Jeff Zucker’s Telegraph Buyout Likely Dead as UK Government Moves to Block Sale

Jeff Zucker’s bid to buy the UK’s Telegraph Group is all but dead after Prime Minister Rishi Sunak set out plans to change the law to prevent foreign states from buying British news outlets.

Zucker, the CNN chief, is now CEO of media investment firm RedBird IMI, which is backed by an Abu Dhabi fund controlled by UAE Vice President Sheikh Mansour bin Zayed al-Nahyan — who also owns the Manchester City football club.

Their attempted $1.4 billion take over of the conservative newspaper and its sister publication, The Spectator magazine, generated “fierce resistance” from Britain’s Conservative party, The Financial Times reported. The publications have longstanding ties with the country’s right, with the paper nicknamed the “Torygraph” for its longstanding support for Conservative views.

Sunak on Wednesday moved to change the law to bar such a sale, which the FT said “will delight some executives at the Telegraph and Spectator” who opposed the idea of foreign ownership.

“We will amend the media merger regime explicitly to rule out newspaper and periodical news magazine mergers involving ownership, influence or control by foreign states,” Stephen Parkinson, the culture minister in the House of Lords, said Wednesday, Reuters reported. After being proposed to the Lords, the measure must go to the House of Commons for a vote, which will take place in two weeks.

RedBird IMI told Reuters it was extremely disappointed and would now evaluate its next steps, but declined to comment to TheWrap.

Zucker has argued that RedBird IMI is not a sovereign wealth fund controlled by the government, but has not fully explained where the money comes from.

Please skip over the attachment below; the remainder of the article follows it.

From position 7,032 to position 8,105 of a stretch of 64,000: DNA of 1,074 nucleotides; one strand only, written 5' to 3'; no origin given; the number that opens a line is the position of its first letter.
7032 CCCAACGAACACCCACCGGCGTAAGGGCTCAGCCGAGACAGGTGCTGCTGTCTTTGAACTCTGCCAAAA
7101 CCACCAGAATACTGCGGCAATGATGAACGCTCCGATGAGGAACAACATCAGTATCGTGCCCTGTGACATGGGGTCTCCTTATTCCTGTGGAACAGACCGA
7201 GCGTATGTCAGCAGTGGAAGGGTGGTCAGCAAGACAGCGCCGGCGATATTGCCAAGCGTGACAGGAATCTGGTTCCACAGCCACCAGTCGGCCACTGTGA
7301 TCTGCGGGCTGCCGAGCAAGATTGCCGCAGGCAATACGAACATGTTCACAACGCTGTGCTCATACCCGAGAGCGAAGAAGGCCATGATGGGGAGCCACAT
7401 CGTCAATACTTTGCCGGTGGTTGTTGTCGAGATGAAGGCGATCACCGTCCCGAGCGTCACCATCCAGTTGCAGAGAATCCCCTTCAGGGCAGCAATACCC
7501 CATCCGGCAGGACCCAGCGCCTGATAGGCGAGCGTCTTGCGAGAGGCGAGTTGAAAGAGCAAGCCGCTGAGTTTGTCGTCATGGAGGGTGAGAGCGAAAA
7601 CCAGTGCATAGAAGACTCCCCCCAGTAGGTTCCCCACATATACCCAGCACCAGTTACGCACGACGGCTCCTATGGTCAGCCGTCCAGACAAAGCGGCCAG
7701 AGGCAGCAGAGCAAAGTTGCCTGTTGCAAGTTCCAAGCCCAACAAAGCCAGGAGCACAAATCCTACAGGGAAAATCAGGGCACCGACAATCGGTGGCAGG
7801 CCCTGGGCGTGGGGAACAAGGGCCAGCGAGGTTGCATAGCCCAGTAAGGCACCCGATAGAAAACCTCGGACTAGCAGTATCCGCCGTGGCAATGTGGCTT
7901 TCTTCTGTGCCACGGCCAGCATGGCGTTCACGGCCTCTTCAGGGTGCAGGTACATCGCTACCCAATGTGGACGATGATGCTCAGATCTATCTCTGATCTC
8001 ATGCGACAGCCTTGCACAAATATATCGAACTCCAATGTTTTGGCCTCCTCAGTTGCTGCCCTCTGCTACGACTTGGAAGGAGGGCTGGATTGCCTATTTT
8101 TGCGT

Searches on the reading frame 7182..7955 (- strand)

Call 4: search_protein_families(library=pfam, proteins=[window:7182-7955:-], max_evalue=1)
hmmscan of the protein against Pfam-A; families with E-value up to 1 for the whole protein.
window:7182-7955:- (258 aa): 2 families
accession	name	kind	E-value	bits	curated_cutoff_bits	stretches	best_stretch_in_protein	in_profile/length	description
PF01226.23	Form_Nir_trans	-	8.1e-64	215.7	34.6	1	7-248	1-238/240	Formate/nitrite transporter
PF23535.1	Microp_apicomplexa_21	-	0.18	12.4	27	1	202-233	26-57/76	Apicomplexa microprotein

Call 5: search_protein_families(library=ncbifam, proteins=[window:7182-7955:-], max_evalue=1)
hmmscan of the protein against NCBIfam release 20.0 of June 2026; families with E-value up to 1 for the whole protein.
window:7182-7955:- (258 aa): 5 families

The tussle over the deal put Zucker up against Andrew Neil, a former Sunday Times editor and BBC presenter who now chairs The Spectator, Semafor reported.

Zucker, speaking on “The News Agents” podcast, called Neil “quite the hypocrite” for opposing the deal after he earlier approached RedBird about a job as the combined chairman of The Telegraph and The Spectator. “We said no thanks, and ever since that day he’s been one of our most vocal critics,” Zucker said. “Gimme a break.”

Neil’s version painted the situation differently, Semafor reported, as big American money trying to walk all over the British way of doing things. ““When Zuckie came on the scene we were dealing with someone who was ignorant of Britain, British media and British newspapers/magazines and was basically a front for Arab money,” Neil said in an email to Semafor’s Ben Smith. “We didn’t know he was also a liar. Now we do.”

Zucker attempted to allay concerns put forth by UK Culture Minister Lucy Frazer earlier this year by tweaking the deal with the Barclay Family, the longtime owners of the Telegraph Group, which was nearly forced to auction the publications off thanks to $1.5 billion in debt owned to Lloyds. RedBird bailed them out on that debt last year.

He reportedly even offered to keep RedBird’s ownership stake below 50% and give up operational control to appease lawmakers, but that fueled belief that “the real motive for this bid is not operational but to acquire influence via a significant stake in the national press,” Spectator Editor Fraser Nelson wrote.

Nevertheless, the deal was still under investigation to gauge its impact on freedom of expression and accuracy, Reuters reported. Frazer was handed a report Monday prepared by Britain’s Competition and Markets Authority on the proposed takeover and she was expected to have final say on the sale.

Around 100 lawmakers wrote to Frazer warning of the potential down side of any sale to RedBird IMI.

“The free press is a key pillar of our democracy,” the letter said. “If major newspaper and media organizations can be purchased by foreign governments, the freedom of the press in the UK has the potential to be seriously undermined.”

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